Search Box

Sunday, November 26, 2017

Supreme Allah, Jr.

An article in the NY Post yesterday described the tragic and senseless killing of local anti-crime activist Shuri Henry in Newark, NJ.

It's hard not to be struck by the name of her 18-year-old killer: Supreme Allah, Jr.

Does a kid with a name like that have any chance in life? Wouldn't you sort of half expect him to develop a misguided sense of omnipotence?

Presumably, if he's a Junior, he has a father with the same name. Did his father change his own name to Supreme Allah, or was that his given name as well? (I'm guessing the former.) How many delusions of grandeur did the father have, if he did adopt that name?

It's not as if the Muslims need any more bad publicity, but it's tempting to file this murder under the heading of terrorism. That last name implies jihad, even if the first name has sort of a black twist to it.

All in all, a sad situation.

Shuri Henry, who was trying to do some good in the community, can do so no longer. And her feral 18-year-old murderer will be housed and fed at taxpayer expense for the next few decades.


Anonymous said...

supreme allah junior is an anagram for A JOLLIER SUPERHUMAN and A PHALLUS INJURE MORE

(and many others):

(when somebody has A NAME TO CONJURE WITH, it's fun to check the anagrams, heehee)


John Craig said...

I finished "The Mask of Sanity," didn't like it as much as you do, but it's an interesting read, and Cleckley has to be honored for having been the father of the field. I'll put up a post about it sometime soon.

Shaun F said...

John - That reminded me, a woman I knew named her child "Napoleon." Any thoughts? And I look forward to your post on Cleckley.

John Craig said...

PS -- That anagram site is fun, I just wasted 20 minutes doing the names of family members.

Quartermain said...

He sounds like a five percenter.

John Craig said...

Allan --
They give themselves names like that?

John Craig said...

Shaun F. --
This is weird, your comment just showed up in my inbox now, and yet it seems to have been written at 8:22AM.

Napoleon? I guess she had bit hopes of her kid. A name like that could give you a complex though.

Anonymous said...

Why do Muslims oftentimes incorporate their spiritual founder's name, Mohammed, into their son's names? Personally, I wouldn't want my child to have the name of a religious leader. People should have their own, regular sounding names.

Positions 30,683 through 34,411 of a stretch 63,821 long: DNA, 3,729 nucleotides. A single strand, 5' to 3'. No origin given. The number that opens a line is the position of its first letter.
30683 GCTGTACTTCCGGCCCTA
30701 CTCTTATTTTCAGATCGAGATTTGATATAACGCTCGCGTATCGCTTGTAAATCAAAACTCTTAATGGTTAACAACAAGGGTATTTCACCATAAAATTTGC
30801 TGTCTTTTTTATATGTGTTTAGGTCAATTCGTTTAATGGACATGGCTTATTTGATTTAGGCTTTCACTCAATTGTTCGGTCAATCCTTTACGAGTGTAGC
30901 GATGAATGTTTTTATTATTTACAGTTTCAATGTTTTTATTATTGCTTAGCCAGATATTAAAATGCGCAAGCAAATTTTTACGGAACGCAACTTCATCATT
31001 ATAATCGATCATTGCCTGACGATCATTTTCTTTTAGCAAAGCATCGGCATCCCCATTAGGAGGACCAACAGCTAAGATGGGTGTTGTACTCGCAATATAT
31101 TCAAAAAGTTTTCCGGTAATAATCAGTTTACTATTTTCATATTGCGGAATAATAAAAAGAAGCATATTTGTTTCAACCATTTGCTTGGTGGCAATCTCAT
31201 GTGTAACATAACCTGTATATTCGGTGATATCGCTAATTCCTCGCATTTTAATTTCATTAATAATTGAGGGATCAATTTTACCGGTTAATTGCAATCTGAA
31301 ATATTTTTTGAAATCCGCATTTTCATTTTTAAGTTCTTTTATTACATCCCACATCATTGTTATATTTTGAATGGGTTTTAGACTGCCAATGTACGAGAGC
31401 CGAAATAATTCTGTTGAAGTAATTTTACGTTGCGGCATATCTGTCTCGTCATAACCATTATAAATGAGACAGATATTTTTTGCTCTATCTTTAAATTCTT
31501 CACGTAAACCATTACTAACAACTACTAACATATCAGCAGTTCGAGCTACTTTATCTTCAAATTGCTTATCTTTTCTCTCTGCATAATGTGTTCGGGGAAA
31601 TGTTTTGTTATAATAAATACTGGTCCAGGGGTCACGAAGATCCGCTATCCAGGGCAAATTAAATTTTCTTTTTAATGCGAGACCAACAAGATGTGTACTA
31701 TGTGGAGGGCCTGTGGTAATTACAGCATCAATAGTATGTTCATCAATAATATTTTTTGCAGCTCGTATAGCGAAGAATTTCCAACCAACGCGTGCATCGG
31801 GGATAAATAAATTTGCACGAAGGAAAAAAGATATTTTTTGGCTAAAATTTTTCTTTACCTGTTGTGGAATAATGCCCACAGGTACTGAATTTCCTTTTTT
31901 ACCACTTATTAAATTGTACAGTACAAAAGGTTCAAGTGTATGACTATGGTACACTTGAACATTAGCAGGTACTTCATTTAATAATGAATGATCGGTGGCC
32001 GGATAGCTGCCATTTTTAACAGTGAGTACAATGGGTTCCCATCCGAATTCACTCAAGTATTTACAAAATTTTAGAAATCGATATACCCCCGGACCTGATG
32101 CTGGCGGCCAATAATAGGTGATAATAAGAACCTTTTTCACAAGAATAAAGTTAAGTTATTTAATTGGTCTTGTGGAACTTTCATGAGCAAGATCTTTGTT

- birdie

Quartermain said...

I don't for sure, but it sounds like something stupid that they would do.

There was a five percenter by that name in the HBO series Oz:

John Craig said...

Birdie --
Hispanic people name their sons Jesus on a not infrequent basis, I guess it's a cultural thing. "Supreme Allah" seems to take it to a new level, though. It's like naming your son "Almighty God," or "Our Lord Who Art in Heaven."

John Craig said...

Allan --
Aha, thank you.

Anonymous said...

Apparently, I misspelled the Prophet's name - it's Muhammad. Oops!

- birdie

John Craig said...

Birdie --
I've seen a number of spellings, I'm not sure any one is correct. The first version you used is fairly common, as is the second.

Rona said...

It's funny that while name reveals the man is Muslim one also immediately knows he's black and not Middle Eastern.

Do blacks not understand how they come across to others with these childish attempts at grandeur?

John Craig said...

Rona --
Evidently not.

Blacks actually have a long tradition of aspirational names. They used to name their offspring after Presidents (think George Washington Carver), these days it's more likely to be after a prestigious brand name (Chanel or Lexus), or royalty (Prince or Marquis or Queen), or a prestigious school (Harvard or Yale). I've seen all those names.

It's almost cute, actually.

europeasant said...

I think we've done the crazy names thing before. I think it was about the crazy Utah names.

Some examples; Chemicals and future names of prescriptions: Vinyl, Orlon, Chlorine, Clorene, Florene, Florine, Lexann, Dow, Codiene, Radon, Ethylene, Vyron, Chlodene, Codilyn, Lyravin, Monalaine, Nyleen, Merlaine, Monease, Naquel, Ronalene, Nylan, Rolayne, Tyron, Lexine, Lyrin, Mikatin, Artax, Xtrin, Tylene, Qedrin, Tamrin, Denilyn, Kevrin, Nicolin, Xylan, Tolex, Zylan, Daycal, Falycid, Zerin, Davon, Sydal, Dynevore, Xtlyn

;Names inspired by the family car: Audi, Fairlene, Celecta, Pontiac, Vonda, Vonza, Auto, Cherokee, Lexus, Porsche, Skylark, Truckston, Avis, Chevrollette, Chevonne, Caprice, Dodge, Kitura, Tirzia, Labbaron, Merzaydee

John Craig said...

Europeasant --
Yes, someone -- was it you? -- mentioned the crazy Mormon names before. I had been unaware of them before that. It made me wonder, what with all those multiple wives in Utah's past, how much inbreeding resulted?

A lot of the names you've listed could pass for black names, but when I checked out a list of Mormon names for myself, a lot of them seemed to have a different flavor. There were a lot of compound names like Heavenly Spring, or Daisies in the Valley, or Rapturous Spirit, which wouldn't be mistaken for black names.

I guess if you're part of a culture where such names are the norm, if the word "norm" can be applied here, then ordinary names like "John" and "Sally" come to seem awfully boring, and if you want to fit in, well, you try to outdo your neighbor.